Right from the opening bars and lyrics, Whitesnake sounded really good tonight. It helped with the quality sound within the Motorpoint Arena, but it was more than that… Cov’s vocals, the guitars of Reb Beach and Joel Hoekstra, the keys from Michele Luppi and one of the newer faces in Dino Jelusick, plus the rhythm section of the newest member, bassist Tanya O’Callaghan and veteran Snake Tommy Aldridge, just sounded bloody fantastic! I’d purposely not looked at the set-list as I wanted the night to be a surprise. All I knew was the song that preceded ‘Here I Go Again’, so I had time to prepare to hear one of my all-time favourite songs one last time. The sextet then tore through ‘Slide It In’, with plenty of people shouting the title when it appeared, and ‘Love Ain’t No Stranger’, which is always a good-un. Then came the biggest question mark of the night. Fourth up was ‘Hey You (You Make Me Rock)’, and don’t get me wrong, it’s a decent song, but it seemed an odd choice to be the sole representative from Snake’s final album ‘Flesh And Blood’. Given the centre page of the tour program was dedicated to ‘Shut Up And Kiss Me’, I am a little bemused how that didn’t make the set-list.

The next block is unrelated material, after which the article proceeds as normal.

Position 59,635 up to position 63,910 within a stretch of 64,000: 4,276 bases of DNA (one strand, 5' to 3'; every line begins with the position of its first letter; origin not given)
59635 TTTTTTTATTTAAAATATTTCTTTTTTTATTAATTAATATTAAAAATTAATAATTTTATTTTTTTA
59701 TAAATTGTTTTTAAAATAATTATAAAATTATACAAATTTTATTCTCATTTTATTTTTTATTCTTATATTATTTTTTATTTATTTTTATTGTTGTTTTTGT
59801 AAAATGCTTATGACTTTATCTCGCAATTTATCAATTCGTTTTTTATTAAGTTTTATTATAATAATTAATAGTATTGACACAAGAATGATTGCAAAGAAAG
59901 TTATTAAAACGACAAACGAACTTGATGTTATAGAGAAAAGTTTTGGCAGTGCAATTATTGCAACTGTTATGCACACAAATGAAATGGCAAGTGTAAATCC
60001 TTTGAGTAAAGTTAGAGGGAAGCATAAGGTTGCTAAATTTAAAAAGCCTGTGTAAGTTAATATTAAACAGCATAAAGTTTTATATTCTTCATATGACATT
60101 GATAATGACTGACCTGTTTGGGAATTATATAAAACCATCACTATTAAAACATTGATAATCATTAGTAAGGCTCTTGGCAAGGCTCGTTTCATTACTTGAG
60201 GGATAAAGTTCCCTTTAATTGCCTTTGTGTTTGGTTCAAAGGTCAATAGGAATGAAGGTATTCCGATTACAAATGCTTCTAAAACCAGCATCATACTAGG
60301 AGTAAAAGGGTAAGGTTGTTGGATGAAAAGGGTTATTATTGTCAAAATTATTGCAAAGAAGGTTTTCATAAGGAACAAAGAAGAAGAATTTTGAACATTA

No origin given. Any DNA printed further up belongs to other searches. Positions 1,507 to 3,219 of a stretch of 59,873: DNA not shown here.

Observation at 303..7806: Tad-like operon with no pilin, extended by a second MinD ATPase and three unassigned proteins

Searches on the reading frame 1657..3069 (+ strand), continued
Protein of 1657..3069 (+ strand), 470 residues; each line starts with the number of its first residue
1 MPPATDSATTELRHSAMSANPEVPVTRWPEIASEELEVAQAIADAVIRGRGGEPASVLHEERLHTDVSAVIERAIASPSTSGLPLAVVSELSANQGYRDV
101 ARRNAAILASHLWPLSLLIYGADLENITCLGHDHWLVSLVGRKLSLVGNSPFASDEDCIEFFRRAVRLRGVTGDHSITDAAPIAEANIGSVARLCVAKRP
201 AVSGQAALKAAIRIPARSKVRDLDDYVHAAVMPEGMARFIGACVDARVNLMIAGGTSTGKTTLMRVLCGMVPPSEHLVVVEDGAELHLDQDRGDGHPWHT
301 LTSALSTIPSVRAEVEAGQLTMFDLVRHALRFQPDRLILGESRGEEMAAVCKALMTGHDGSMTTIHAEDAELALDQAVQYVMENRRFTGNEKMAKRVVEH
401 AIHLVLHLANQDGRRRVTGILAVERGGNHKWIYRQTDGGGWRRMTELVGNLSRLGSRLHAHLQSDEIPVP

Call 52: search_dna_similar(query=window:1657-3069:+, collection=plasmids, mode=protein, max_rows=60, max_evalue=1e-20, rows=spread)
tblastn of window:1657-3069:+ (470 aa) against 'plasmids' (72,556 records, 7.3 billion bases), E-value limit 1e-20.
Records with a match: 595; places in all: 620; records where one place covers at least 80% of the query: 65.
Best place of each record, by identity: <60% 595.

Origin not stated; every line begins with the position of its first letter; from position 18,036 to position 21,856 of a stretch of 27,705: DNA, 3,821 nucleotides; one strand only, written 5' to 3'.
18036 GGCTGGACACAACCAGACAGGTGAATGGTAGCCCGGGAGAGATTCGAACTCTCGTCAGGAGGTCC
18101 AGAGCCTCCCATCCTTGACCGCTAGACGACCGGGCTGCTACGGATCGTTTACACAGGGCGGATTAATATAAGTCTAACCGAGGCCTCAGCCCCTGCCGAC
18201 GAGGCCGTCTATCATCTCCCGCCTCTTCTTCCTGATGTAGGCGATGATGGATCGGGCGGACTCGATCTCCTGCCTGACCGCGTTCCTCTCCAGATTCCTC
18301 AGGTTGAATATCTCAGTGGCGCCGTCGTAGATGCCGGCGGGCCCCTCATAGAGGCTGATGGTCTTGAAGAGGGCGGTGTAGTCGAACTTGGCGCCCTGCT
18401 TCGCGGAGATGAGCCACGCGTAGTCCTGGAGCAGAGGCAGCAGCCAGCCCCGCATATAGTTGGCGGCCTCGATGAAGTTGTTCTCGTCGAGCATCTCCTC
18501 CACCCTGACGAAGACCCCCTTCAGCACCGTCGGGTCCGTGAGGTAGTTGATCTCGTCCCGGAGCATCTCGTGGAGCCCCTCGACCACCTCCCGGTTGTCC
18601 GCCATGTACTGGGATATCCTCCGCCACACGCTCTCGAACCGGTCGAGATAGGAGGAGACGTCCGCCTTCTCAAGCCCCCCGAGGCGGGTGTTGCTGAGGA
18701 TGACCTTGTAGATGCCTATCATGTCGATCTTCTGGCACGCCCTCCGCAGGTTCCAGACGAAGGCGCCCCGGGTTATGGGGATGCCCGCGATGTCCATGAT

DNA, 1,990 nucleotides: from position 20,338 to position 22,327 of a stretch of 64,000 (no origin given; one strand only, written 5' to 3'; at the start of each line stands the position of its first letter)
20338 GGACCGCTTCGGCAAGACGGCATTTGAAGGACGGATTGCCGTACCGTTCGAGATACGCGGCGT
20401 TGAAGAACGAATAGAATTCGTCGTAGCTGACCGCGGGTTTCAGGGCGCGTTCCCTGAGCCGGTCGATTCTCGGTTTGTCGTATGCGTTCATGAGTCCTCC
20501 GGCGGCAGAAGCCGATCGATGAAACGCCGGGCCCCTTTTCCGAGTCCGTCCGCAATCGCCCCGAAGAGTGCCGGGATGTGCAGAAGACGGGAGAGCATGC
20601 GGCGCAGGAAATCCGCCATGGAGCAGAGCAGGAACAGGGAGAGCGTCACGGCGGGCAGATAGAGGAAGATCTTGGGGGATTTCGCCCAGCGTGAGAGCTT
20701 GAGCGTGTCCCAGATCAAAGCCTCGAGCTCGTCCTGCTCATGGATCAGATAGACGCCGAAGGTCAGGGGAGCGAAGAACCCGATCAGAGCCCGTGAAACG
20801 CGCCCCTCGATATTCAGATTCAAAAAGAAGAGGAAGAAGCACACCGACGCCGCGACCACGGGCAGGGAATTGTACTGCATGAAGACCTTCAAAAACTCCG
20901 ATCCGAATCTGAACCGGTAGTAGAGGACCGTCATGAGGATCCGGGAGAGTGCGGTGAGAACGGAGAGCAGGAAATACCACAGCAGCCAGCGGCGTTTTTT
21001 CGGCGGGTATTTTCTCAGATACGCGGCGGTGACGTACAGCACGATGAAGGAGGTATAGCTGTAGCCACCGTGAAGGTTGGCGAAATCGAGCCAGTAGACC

Following a lively ‘Slow An’ Easy’, Snake went back to the beginning with the ever-gorgeous ‘Ain’t No Love In The Heart Of The City’. Those around me seemed to give it some for the inevitable crowd sing-along, and there were large numbers of hands up clapping, but it wasn’t as vociferous across the arena as I have seen at other gigs. That soon changed when the band erupted into ‘Fool For Your Loving’. Aside from ‘Here…’, this is the other track I always adore hearing live, and there seemed much more enthusiasm for this number than the golden oldie. Over the years, Coverdale has made it clear he values his musicians and there will always be solo spots, and thus we were treated to some guitar and keyboard solos, then the thundering monster that is ‘Crying In The Rain’. Aldridge was then allowed his solo spot, and I have to say, it felt too long and those around me seemed to agree. The mobile phones were soon whipped out as Coverdale delighted the audience with ‘Is This Love’, and it got a more committed response from the audience, both clapping and singing. The arrival of ‘Give Me All Your Love’ alerted me to the oncoming emotional moment, and as I enjoyed the tasty solos, I’ll be honest and admit the tears began to well up.